Successful flea control involves:
Dogs and cats share the same fleas. It is important that all pets in your home are on a flea preventive. Treating your pet for fleas has never been easier. With the many choices we have today, we can provide you with the safest and most effective flea preventive for your pet's needs.
When it comes to environmental control, we must first understand the flea life cycle.
Flea eggs are whitish and about 0.5 mm (1/32") in length. They are unlikely to be seen without a magnifying glass. Eggs are laid by the adult flea after taking a blood meal. The eggs are initially laid on the cat's skin but fall off into the environment to continue their life cycle. Flea eggs constitute approximately 50% of the total flea population. Eggs may hatch in as little as 14 to 28 days, depending on environmental conditions. High humidity and temperature favor rapid hatching.
Flea larvae are about 2-5 mm (1/8" to 1/4") in length. They feed on organic debris found in their environment and on adult flea feces. They dislike bright light and move deep into carpet fibers or under furniture, organic debris, grass, branches, leaves, and soil. Flea larvae prefer warm, dark, moist areas. Outdoor larval development occurs in shaded, moist areas where flea infested pets spend a significant amount of time. Our climate-controlled homes offer an ideal environment for the flea larvae to thrive.
The flea pupae produce a protective silk-like cocoon which is sticky. It quickly becomes coated with grime and debris, which acts as a useful camouflage. With warmth and humidity, pupae become adult fleas in 5-10 days. The adults do not emerge from the cocoon unless stimulated by physical pressure, carbon dioxide, or heat. This is important since once fleas emerge from the cocoon they can only exist for a few days unless they are able to feed. Pre-emergent adult fleas can survive within the cocoon for up to 9 months. During this time they are resistant to insecticides applied to the environment. This is important to remember because adult fleas may emerge into the environment a considerable time after you apply insecticides in your home.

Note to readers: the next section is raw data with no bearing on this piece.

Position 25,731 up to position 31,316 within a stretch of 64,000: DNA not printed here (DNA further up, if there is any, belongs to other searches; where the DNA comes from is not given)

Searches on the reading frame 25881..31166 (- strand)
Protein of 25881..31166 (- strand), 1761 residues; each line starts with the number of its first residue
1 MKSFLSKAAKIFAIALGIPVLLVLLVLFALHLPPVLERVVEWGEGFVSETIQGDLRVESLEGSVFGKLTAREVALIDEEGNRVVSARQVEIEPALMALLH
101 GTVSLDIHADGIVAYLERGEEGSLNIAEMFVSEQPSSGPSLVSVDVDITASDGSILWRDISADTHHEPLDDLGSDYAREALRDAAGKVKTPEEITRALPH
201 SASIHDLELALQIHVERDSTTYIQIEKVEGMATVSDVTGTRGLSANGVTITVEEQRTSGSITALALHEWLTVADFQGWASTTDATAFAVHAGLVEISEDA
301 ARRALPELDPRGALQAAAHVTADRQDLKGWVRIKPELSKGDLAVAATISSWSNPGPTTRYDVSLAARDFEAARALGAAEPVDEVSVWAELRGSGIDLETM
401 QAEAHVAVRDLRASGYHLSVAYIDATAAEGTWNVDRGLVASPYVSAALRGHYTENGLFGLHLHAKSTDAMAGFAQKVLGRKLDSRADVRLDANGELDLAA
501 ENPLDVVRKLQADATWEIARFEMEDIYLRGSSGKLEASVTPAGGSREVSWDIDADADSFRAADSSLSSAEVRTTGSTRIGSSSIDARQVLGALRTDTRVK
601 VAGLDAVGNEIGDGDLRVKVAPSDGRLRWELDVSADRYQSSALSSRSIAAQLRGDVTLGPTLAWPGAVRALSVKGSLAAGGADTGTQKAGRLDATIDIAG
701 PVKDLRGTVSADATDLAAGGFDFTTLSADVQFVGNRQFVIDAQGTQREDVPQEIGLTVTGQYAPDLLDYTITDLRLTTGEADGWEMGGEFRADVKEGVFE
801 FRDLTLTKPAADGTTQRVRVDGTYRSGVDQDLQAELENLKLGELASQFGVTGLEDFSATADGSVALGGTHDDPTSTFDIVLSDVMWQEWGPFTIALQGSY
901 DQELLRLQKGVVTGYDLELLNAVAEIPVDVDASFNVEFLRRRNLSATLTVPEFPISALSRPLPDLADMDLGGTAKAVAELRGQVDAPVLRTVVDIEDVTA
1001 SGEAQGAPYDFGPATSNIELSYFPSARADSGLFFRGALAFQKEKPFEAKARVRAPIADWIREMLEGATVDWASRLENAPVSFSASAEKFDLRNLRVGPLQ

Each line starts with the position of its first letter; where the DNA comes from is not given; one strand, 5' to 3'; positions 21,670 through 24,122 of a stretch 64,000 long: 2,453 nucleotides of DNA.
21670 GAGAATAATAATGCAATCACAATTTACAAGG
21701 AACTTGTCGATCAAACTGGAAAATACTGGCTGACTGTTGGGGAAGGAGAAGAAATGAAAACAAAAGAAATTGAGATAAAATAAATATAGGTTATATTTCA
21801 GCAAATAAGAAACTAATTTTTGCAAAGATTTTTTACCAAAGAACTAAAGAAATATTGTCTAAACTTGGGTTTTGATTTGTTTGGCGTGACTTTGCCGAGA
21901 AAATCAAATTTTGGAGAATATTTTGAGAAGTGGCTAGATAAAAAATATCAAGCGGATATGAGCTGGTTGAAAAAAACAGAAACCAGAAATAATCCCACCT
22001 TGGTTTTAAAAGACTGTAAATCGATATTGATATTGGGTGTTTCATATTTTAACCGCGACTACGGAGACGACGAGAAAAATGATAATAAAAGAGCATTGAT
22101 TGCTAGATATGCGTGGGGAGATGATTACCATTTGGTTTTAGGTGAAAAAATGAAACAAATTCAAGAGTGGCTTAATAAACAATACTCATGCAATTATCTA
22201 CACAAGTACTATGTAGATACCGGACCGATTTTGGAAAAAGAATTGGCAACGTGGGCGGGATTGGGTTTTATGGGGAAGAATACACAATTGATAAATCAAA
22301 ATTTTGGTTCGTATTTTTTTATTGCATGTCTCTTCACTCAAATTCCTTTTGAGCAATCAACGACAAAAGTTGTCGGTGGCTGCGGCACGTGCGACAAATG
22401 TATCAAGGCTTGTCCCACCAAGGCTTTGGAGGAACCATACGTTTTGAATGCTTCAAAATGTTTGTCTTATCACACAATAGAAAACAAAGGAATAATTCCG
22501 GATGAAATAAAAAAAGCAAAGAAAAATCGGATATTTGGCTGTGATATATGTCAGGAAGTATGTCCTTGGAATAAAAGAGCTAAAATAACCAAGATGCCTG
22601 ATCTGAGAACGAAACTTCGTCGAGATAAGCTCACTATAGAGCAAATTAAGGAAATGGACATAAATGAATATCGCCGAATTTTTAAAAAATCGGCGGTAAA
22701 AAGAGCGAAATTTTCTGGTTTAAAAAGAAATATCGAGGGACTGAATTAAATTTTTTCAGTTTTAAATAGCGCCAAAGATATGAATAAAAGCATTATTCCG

Once it emerges, the flea adult, unlike the larvae, is attracted to light and heads to the surface in order to encounter a passing host to feed upon. Two days after the first blood meal, female fleas begin egg production. In normal circumstances the adult female will live up to three weeks, laying approximately 40 eggs per day. The entire life cycle, from egg to adult flea can be completed in 14-28 days depending on environmental conditions.
Fleas can cause anemia in heavy infestations, especially in young or debilitated cats. A single female flea can take up to 15 times her body weight in blood over the several weeks of her adult life. In addition, fleas can carry several diseases, including plague, and also act as vectors to spread one of the most common tapeworms of the cat and cat, Diplylidium caninum.
Successful flea control includes treating both the environment as well as your pet.
Shampoos, sprays, powders, and topical preparations are all available. Be sure to consult your veterinarian to choose the most effective and safe flea products for your home and pet.
Environmental preparations are becoming increasingly sophisticated. Remember that most products are only effective against the adult flea. Your veterinarian can provide you with flea products that contain Insect Growth Regulators (IGR) that will help destroy the flea eggs and larvae. Before applying any environmental product, we recommend vacuuming your carpet to stimulate the pre-adult fleas to emerge from their protective cocoons. Be sure to discard the vacuum cleaner bag after its use.
Concentrate on dark, shaded areas. Spray a product containing an IGR and repeat every 14-21 days for three to five applications.
The newer topical and oral flea preventives will greatly assist you in solving your flea problem. With persistence and patience, you and your pet will be flea-free in no time!
This client information sheet is based on material written by Ernest Ward, DVM © 2005 Lifelearn, Inc. Used with permission under license.
For general questions, or to sign up for email reminders for your pet's vaccinations, please feel free to contact us at email@example.com.